It helps that sleeping car attendants are also ubiquitous characters in post-Soviet culture, the rightful kings and queens of the small domains over which they rule with full authoritarian power — whether they’re giving out bedding or delivering tea in trademark metal glass holders. Serduchka’s character was built from pieces of a million real figures, forged into an archetype so well-known and recognisable that anyone could name a “Serduchka” from their own lives — a family friend, a shop assistant in their local store, a colleague or indeed a railroad employee.

For a while, Serduchka’s fame was ubiquitous: she was on countless New Year TV specials and concerts on Russian state TV (which are among some of the most-watched shows in Russia), performed at international talent shows, judged the Ukrainian X-factor and packed out concert halls. In 2013, as Kiev was overwhelmed by the Euromaidan protests, and the country got plunged into the war in eastern Ukraine, Serduchka disappeared. Later Danilko explained that “Serduchka is always a fun party, a celebration, and I think at that moment there was no place for celebrations in our lives.” She still toured in Europe and performed at private parties but public appearances were no more.

Serduchka’s major re-appearance was the 2017 Eurovision final in Kiev, where she didn’t even perform but appeared in a series of short clips and opened the televote. This itself angered many, who thought she should have been given a more prominent role because of her “almost victory” in 2007 and cult status in the region (not to mention worldwide among Eurovision enthusiasts). Now Danilko has announced that his career as Verka Serduchka might come to an end in 2018, as he needs a fresh start with a new project.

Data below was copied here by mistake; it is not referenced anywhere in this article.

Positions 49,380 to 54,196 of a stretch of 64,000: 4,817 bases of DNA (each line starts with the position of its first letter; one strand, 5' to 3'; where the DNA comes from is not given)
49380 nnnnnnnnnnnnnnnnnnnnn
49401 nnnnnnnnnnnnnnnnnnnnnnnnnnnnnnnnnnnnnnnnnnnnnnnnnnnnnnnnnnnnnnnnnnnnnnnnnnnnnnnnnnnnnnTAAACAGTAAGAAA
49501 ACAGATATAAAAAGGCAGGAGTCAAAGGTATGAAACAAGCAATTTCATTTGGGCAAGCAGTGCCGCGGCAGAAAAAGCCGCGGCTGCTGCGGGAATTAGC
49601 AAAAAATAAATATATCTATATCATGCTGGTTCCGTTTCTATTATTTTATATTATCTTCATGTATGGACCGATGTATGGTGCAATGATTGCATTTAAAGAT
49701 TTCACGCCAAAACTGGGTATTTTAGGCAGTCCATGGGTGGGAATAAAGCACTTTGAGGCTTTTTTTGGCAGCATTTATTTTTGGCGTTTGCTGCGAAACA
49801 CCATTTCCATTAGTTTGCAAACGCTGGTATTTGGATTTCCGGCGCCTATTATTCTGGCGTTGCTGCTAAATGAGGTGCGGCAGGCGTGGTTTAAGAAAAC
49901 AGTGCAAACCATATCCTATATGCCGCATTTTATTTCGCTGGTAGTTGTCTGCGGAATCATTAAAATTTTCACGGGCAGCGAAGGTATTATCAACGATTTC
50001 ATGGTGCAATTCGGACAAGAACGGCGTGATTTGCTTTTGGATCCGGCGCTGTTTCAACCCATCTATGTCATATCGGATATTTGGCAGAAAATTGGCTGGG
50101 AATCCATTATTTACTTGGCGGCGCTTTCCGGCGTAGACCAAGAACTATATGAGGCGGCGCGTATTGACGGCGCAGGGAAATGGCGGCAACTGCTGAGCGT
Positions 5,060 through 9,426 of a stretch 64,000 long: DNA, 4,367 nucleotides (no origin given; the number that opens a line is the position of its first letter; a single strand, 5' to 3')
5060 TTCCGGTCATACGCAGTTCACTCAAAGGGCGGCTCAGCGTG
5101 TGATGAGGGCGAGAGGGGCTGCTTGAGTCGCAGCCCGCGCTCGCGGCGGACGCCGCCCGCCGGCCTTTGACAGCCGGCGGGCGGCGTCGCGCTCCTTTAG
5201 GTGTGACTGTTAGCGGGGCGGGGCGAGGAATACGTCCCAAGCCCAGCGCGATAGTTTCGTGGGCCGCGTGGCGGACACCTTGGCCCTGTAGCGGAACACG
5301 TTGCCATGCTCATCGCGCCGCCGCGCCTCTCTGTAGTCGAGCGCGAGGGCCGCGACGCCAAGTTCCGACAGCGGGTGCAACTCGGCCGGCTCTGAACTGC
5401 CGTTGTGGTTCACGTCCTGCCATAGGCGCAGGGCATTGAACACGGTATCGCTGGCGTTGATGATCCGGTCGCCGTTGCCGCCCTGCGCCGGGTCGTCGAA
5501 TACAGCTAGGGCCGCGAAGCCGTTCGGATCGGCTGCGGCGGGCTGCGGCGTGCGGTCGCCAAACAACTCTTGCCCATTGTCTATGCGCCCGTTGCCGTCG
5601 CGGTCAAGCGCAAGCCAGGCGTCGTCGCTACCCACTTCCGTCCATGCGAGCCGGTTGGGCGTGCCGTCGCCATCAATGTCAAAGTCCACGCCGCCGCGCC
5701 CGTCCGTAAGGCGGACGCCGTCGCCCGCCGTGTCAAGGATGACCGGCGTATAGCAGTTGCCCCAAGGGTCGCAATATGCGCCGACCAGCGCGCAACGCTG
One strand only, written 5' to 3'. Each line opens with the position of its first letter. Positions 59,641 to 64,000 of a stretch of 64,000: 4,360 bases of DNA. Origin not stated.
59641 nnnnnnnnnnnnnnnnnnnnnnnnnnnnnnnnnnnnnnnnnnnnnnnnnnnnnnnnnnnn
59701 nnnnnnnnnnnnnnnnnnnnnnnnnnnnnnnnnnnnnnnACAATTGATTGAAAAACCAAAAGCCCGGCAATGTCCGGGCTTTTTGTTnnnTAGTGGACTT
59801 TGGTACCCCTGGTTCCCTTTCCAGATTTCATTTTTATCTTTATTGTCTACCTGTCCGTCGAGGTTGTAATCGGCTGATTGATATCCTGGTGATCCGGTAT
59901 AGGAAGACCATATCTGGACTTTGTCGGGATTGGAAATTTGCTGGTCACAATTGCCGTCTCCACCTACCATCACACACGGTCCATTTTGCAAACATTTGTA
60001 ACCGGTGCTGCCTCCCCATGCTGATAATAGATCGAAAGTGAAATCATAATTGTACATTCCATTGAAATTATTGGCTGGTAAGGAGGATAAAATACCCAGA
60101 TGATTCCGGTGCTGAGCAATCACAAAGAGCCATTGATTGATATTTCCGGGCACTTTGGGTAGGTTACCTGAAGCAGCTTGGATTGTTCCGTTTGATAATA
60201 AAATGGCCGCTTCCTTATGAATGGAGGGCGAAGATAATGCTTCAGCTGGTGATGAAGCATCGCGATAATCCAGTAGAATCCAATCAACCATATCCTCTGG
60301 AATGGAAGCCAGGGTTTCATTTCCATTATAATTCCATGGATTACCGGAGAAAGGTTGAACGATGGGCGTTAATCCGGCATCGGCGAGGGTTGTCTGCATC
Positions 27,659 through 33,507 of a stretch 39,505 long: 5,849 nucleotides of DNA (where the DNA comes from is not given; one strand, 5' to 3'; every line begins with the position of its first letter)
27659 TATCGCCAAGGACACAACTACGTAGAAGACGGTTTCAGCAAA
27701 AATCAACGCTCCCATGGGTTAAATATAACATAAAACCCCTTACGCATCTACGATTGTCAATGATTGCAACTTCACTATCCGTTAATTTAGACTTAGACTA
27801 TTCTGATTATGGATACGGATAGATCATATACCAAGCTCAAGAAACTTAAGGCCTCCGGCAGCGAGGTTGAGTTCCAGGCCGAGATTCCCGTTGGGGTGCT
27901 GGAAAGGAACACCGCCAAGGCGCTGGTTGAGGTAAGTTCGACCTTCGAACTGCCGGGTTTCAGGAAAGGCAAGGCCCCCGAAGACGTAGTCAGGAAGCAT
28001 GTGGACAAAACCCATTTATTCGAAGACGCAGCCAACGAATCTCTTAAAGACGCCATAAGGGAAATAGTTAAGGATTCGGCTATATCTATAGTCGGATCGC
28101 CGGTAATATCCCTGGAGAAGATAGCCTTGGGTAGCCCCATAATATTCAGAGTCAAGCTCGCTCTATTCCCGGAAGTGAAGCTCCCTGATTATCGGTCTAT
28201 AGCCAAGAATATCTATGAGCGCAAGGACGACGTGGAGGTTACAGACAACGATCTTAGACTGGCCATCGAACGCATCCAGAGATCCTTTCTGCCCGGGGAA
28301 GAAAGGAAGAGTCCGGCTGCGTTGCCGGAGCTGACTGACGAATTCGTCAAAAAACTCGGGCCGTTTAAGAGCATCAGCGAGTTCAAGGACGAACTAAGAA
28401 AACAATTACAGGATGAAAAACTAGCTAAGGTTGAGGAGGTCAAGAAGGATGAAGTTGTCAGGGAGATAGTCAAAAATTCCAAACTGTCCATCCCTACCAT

Meanwhile, on Serduchka’s countless social media fan pages, discussions that date back years are carried on as usual: multiple threads whose titles are variations of: “is he a talented artist and transformative genius or just a transvestite?” Even in their love for a drag queen many retain the homophobia and ultra-conservative approach to questions of gender that is ubiquitous in many post-Soviet countries — arguing angrily in defence of Danilko’s “real artistry” and labelling him a “real man”. “Real men”, of course, are not allowed to be drag queens. They are allowed to be “real artists” who dress up to look like women onstage — never mind that the two activities are basically the same.

“Real men”, of course, are not allowed to be drag queens. But they are allowed to be “real artists” who dress up to look like women onstage

Or could it be, perhaps, that very few of Serduchka’s fans actually realise that their idol is technically a drag queen? Drag culture is either absent or deep underground in most post-Soviet countries, as evidenced by the fact that there is no drag slang in Russian; young people who take it upon themselves to subtitle RuPaul’s Drag Race for their less English-proficient peers have to literally invent words to do so. The authentically local post-Soviet character of Serduchka might have — accidentally or on purpose — slipped under a radar that would have been hostile to a western incarnation of drag but sees Danilko as a great entertainer and a comedy genius masterfully executing a brilliant archetype character.

At the end of the day, the choice of words definitely matters. Many would be rightfully annoyed by the naming game that refuses to admit a simple fact: that a drag queen is, well, a drag queen. But then again, another simple fact is that there is a drag queen who is universally adored in countries plagued by homophobia and gender-normative conservatism. Maybe that’s the first step?